With the unknowns that come along with a new conference alignment gone, the Two Rivers 3A Conference is likely to feature a tightly packed six-pack of teams this fall.
“We’re in a situation now where we’ve got a lot of familiarity and close ties with the county schools: Cleveland, South Johnston and Smithfield-Selma,” said Corinth Holders coach Barry Honeycutt. “The teams like Triton and Western Harnett, we’re a little more familiar with them now too.”
The league’s top two teams — Triton (9-3 overall, 4-1 conference in 2013) and Cleveland (9-4, 5-0)— are both going through head coaching changes, but both Ben Penny at Triton and Scott Riley at Cleveland took over veteran staffs, didn’t make many scheme changes and return strong lineups.
The Hawks (conference champions in 2011 and 2012 in the Eastern Carolina 3A) and the Rams (2013 champs in the Two Rivers 3A) should again be right in the middle of the championship race.
Corinth Holders could put one of the better offenses in the area on the field with senior quarterback Cole Sakowski and receivers Tony Kirkwood and Dymon Walker. Sakowski had a TD to interception ratio of better than 3-to-1 last year and threw for nearly 3,000 yards. Defensively, the Pirates (7-5, 2-3) need to develop inexperienced players at defensive end and in the secondary.
South Johnston (2-9 1-4) also has a new head coach, former assistant Hunter Jenks. The Trojans will be young but figure to be right in the middle of the race for the guaranteed playoff spots.
Western Harnett (4-8, 2-3) returns more than half of its starters from a season ago. The Eagles, whose district includes a large amount of military families, constantly battle losing players to moves. Last year’s team had 13 starters move out of state.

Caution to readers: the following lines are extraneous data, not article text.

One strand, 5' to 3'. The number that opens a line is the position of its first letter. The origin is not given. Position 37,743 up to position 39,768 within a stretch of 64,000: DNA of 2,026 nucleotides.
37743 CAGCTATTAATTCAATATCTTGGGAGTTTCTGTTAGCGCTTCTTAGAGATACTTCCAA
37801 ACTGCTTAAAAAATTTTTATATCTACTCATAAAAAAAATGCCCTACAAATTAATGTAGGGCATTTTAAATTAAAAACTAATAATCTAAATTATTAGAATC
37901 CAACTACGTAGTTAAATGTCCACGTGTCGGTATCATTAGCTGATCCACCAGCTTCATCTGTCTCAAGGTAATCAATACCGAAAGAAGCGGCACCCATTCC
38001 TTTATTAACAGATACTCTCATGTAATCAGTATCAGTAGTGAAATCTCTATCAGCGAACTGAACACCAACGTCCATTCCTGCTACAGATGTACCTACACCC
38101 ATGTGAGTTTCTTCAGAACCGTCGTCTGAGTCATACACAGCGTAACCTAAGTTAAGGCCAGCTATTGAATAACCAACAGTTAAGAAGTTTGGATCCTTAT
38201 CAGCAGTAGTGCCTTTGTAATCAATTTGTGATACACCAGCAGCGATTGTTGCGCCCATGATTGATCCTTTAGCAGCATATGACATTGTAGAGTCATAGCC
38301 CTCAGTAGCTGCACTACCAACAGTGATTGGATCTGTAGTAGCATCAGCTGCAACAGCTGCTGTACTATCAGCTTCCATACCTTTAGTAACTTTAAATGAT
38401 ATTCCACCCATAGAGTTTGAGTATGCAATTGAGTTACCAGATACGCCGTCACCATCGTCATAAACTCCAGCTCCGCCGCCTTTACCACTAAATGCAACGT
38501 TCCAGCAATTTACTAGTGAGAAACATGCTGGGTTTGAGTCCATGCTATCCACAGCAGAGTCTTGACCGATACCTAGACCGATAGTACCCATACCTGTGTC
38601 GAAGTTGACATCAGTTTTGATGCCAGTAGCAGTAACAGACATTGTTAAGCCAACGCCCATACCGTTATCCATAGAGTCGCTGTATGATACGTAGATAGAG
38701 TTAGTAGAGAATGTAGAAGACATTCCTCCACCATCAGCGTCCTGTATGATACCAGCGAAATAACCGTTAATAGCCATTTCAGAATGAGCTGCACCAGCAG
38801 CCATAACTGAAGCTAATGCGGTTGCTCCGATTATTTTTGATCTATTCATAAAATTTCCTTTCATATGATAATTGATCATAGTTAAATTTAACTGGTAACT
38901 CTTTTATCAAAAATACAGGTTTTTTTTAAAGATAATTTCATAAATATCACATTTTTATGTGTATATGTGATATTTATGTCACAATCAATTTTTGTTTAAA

“We’re still better than we were last year, even losing 13 guys,” said Western coach Larry Brock. “We’ve lost three already (to moves) this summer, but we’re used to dealing with it.”
The Eagles shifted senior linebacker Austin Wright to quarterback and shifted starting guard Kaleb Burrell to tight end. Offensively, Western will still be ground-based from the wing-T formation.
“We ran the ball 85 percent of the time in our seven-on-seven passing leagues this summer,” Brock said. “So yeah, you can expect us to run the ball.”
The offensive and defensive lines should be an area of strength with multiple two-year starters back in the lineup.
Smithfield-Selma (1-10, 1-4), which halted a 40-game losing streak with its season-ending win over South Johnston last season, has a promising group of veteran offensive and defensive linemen featuring returning starters Kodi Satterfield (6-foot-4, 240 pounds), John Gibbons (6-3, 230), Erick Alvarado and John Lucas (6-2, 245). A fifth player — senior Antonio Blake (5-10, 280) — would be listed as a returning starter if he didn’t miss the 2013 season after suffering an injury.
“The unknowing is over,” said Smithfield-Selma coach David Lawhon. “You know Cleveland is going to be fast, Triton is going to be huge, Corinth Holders is going to be fundamentally sound. Western Harnett keeps getting better. There will be no surprises from the standpoint of you know every team has an outstanding coaching staff and will be ready to play each night out.”